AMETEK VTI's new RX0424 IEPE/Voltage Instrument is a cost-effective new device that is ideal for measuring acceleration forces and sensing static and dynamic movement or vibrations. Fully-integrated IEPE current excitation and tachometer input channels further enhance the instrument’s utility and functionality.
The RX0424’s precise signal path design delivers laboratory-grade measurements to the field. The RX4024 provides exceptional accuracy and repeatability by using independent 24-bit analog-to-digital converters at programmable data acquisition rates up to 204.8 kSa per second. Multiple input ranges help ensure that users capture all vibration events, large or small, and precision
The RX4024 connects directly to Integrated Electronic Piezoelectric (IEPE) transducers, which have a built-in charge amplifier or voltage amplifier. IEPE current excitation sources can be programmed to supply either 4.5 mA or 10 mA drive current. These sources can also be tailored to specific application demands.
The automotive market is a highly competitive and complex business. In order to be competitive, vehicles must not only offer comfort and top-notch features at a cost-effective price but also ensure passenger safety. Long before any new model goes into mass production, a long series of sophisticated tests and validations are required at various stages to ensure that the vehicle meets all governmental standards and company performance standards.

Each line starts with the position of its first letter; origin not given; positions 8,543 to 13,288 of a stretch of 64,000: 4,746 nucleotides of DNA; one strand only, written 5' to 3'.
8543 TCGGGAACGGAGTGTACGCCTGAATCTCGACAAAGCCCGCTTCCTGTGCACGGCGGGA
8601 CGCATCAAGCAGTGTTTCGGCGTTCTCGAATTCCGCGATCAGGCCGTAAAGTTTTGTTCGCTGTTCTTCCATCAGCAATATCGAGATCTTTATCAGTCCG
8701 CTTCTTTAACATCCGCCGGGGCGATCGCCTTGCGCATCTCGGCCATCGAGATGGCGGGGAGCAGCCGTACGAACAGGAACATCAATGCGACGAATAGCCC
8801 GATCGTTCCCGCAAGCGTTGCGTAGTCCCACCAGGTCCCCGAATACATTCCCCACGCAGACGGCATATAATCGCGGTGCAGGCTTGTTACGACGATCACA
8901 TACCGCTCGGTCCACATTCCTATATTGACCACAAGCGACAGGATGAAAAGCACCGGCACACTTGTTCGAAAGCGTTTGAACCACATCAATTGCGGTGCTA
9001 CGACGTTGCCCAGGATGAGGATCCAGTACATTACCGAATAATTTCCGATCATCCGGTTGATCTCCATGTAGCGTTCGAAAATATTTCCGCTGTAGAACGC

Vehicles are often operated under test conditions for weeks or months, which requires logging and archiving massive amounts of data. In addition, in-vehicle tests often require the use of portable test systems, which are ideally compact, rugged, light in weight and free standing. Given the limited space within the vehicle, they typically must operate wirelessly with no connection to a computer. These in-vehicle datalogging systems must be compatible with a wide array of sensors.
A jet engine is the very definition of “mission-critical.” A critical failure could cause a serious accident that endangers hundreds of lives. To prevent this from happening, manufacturers perform extensive testing on jet engine components, systems, and manufacturing processes.
Jet engine tests involve subjecting the unit under test to extreme temperatures, jets of water, simulated hail, severe vibration, and other harsh conditions. Sometimes test engineers even slam chicken carcasses against engines to simulate bird strikes. These tests can be very costly and take years to develop. Engineers must measure many different parameters during these tests, including temperature, flow, pressure, rotation, strain, and vibration.